The sunny spells came and went, some longer than others, but all of them pleasantly warm and without the high humidity we’ve been having recently. We comment on the good walking weather as we tramp steadily towards Clough Head and how the lack of high humidity will be more than helpful when we do begin to climb.

Eventually the Northern fells come into view across the marshy terrain of Threlkeld Common. Various areas of the marshland have names, Whitesike Moss, Sandbeds Moss and Barbaryrigg Moss, but establishing where one ends and another one begins is pretty difficult given the lack of any distinguishing markers.

A closer look at Blencathra …..

….. and Lonscale Fell and Skiddaw to the west of it.

We’d been watching this little group of pony trekkers coming towards us for a quite a while, the ponies and riders were plodding along quietly, enjoying the sunny spell, the dogs bounding along back and forth beside them and giving the occasional bark. They looked as though they had found some fairly deep water to cool off in as they were both wet through up to their shoulders. Good morning’s and hello’s were exchanged as the riders came by us…..

….. and I’m thinking what a great morning they have for their ride.

We’re still a long way off our turn up to White Pike but its a lovely morning with a very light breeze moving the air around every now and again. Apart from an occasional bird call the only other sound is that of our boots padding along the track. We can see no-one else anywhere up ahead and I’m hoping that a group of off-roading enthusiasts won’t turn up and disturb the peace and quiet.

Passing by sunny Wolf Crags on the lower slopes of Great Dodd. The marshy area below them is named, unsurprisingly, Wolfcrag Moss.

White Pike, the grey area peeping up on the right, is becoming clearer as we get closer to Clough Head. The approach path is up the steep slope on the right skyline, veering off to the left just a few feet below the Pike and then following an easier gradient over to the top of it.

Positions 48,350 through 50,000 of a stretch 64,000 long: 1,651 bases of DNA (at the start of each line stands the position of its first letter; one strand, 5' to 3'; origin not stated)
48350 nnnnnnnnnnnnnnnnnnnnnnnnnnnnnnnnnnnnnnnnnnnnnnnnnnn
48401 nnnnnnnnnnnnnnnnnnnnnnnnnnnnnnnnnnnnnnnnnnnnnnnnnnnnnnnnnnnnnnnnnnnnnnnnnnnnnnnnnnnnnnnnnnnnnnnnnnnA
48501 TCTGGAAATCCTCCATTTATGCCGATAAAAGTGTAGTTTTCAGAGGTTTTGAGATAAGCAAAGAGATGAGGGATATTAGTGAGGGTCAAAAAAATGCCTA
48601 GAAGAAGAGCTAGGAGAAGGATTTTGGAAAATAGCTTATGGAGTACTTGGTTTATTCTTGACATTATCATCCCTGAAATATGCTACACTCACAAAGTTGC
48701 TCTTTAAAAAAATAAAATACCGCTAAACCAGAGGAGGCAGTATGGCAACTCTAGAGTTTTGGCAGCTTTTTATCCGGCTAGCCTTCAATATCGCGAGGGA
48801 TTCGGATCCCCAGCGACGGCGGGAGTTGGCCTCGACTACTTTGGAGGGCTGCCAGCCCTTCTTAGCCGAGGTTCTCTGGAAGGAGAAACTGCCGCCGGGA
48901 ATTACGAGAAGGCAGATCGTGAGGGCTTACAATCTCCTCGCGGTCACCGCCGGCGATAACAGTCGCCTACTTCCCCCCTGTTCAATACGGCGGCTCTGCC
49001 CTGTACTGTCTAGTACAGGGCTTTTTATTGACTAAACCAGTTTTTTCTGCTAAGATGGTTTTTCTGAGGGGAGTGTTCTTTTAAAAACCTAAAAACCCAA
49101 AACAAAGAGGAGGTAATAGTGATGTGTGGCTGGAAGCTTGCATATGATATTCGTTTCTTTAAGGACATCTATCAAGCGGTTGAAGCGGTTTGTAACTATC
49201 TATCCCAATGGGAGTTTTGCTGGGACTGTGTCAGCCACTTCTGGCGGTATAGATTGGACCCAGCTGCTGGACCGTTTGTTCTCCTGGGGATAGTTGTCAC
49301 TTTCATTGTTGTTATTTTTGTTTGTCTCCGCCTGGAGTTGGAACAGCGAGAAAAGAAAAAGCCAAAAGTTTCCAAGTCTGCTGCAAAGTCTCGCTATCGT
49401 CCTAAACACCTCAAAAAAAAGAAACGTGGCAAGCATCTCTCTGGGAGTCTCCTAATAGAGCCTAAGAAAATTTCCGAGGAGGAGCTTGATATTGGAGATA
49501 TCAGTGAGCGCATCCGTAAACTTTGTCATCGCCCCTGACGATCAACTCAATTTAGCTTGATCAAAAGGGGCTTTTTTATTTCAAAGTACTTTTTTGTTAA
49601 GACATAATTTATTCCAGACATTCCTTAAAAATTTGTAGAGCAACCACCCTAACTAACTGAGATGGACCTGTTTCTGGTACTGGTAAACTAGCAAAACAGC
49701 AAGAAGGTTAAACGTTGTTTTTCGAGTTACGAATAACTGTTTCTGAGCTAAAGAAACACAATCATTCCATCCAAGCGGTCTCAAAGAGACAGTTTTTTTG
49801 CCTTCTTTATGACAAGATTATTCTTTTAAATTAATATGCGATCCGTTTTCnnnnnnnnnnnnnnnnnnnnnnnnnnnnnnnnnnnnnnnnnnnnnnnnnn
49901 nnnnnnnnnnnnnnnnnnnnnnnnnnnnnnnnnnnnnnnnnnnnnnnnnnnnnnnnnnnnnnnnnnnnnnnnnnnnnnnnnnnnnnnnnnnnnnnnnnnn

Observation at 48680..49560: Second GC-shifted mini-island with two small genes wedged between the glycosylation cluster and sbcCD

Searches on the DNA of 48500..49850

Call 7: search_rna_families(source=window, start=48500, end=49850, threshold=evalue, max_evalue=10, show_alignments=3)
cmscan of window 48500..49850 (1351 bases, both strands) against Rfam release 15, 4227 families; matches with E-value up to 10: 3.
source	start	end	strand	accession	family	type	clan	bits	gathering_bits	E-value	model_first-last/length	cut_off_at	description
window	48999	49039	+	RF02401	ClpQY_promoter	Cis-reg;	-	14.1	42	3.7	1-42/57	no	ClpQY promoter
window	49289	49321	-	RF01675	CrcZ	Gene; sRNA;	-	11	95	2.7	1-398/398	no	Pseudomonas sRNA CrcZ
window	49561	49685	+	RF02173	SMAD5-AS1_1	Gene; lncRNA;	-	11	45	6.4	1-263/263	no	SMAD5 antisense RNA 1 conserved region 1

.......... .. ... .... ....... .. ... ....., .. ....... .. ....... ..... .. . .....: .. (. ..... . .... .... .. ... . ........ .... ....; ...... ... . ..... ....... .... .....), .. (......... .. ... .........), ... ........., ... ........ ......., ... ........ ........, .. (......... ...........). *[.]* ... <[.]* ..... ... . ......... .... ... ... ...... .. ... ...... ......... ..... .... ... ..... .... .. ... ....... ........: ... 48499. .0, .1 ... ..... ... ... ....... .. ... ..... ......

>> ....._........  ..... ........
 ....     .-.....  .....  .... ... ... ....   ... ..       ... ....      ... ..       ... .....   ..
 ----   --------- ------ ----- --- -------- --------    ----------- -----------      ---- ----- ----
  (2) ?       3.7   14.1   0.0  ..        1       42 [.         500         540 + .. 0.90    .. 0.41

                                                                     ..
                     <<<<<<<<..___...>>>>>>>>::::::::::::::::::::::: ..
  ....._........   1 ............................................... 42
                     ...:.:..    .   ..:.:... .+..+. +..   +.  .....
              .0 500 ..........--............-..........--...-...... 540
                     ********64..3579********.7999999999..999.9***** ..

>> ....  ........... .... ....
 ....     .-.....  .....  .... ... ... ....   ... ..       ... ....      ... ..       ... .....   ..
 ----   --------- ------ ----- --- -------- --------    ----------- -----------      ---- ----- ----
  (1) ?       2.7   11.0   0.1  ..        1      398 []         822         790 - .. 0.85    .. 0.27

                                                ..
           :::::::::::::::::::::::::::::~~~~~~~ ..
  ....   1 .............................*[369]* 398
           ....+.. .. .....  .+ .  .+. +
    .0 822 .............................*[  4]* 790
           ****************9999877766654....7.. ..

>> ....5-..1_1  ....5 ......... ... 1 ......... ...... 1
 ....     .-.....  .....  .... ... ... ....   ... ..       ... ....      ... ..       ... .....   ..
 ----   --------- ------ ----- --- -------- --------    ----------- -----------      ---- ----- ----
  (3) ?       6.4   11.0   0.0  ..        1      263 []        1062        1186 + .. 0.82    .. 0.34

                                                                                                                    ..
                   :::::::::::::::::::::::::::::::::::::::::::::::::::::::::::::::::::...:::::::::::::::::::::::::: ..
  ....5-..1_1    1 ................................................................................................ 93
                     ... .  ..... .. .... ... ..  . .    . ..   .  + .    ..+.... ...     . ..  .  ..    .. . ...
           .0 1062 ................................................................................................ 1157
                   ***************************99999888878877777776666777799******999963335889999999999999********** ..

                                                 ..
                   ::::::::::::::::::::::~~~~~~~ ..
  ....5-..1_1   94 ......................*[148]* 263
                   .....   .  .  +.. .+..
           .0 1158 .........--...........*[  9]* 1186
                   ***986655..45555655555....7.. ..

A short distance ahead of us is the gate just before the Mariel Bridge crossing at Mosedale Beck. A zoom in will just about show a signpost on the left by the gate which indicates the route, on the left hand side of the beck, up to Calfhow Pike.

Through the gate and a pause just to take a shot of Mosedale Beck before crossing the bridge. From what I could see of the path I’ve just mentioned it looked as though it kept close to the fence line all the way up to Calfhow Pike. Not having walked up there though I can’t say for certain that it does though.

A look over to Clough Head, before crossing Mariel Bridge, where White Pike is now standing out clearly against the sky. We still have a little further to walk though before we reach the path leading up to it.

A look back across the marshes towards Wolf Crags and the path running below them. The little glint over to the right of the crags is Mosedale Beck and the bridge across it. Not too much further on we meet a solo walker who stops for a chat, telling us that he was quite new to walking and he seemed to be following the route on his mobile. He was looking for a path up to Clough Head so we mentioned the goods wagon and that the gate to the path he was looking for was quite close to it. He remembered passing the wagon and now, looking back at the steep slope up to White Pike, decided he would miss out on Clough Head, walk up to Calfhow Pike instead and continue his planned walk over to Helvellyn from there. He said he was thinking about walking over Striding Edge tomorrow so we mentioned the very bad weather forecast and advised him not to try it until the weather was much better. He told us that other people had also given him the same advice so we hoped that he would take notice and wouldn’t try doing it in the predicted stormy conditions. We pointed out where he would find the signpost indicating the route up to Calfhow Pike and after wishing each other an enjoyable day out we parted company and went our separate ways.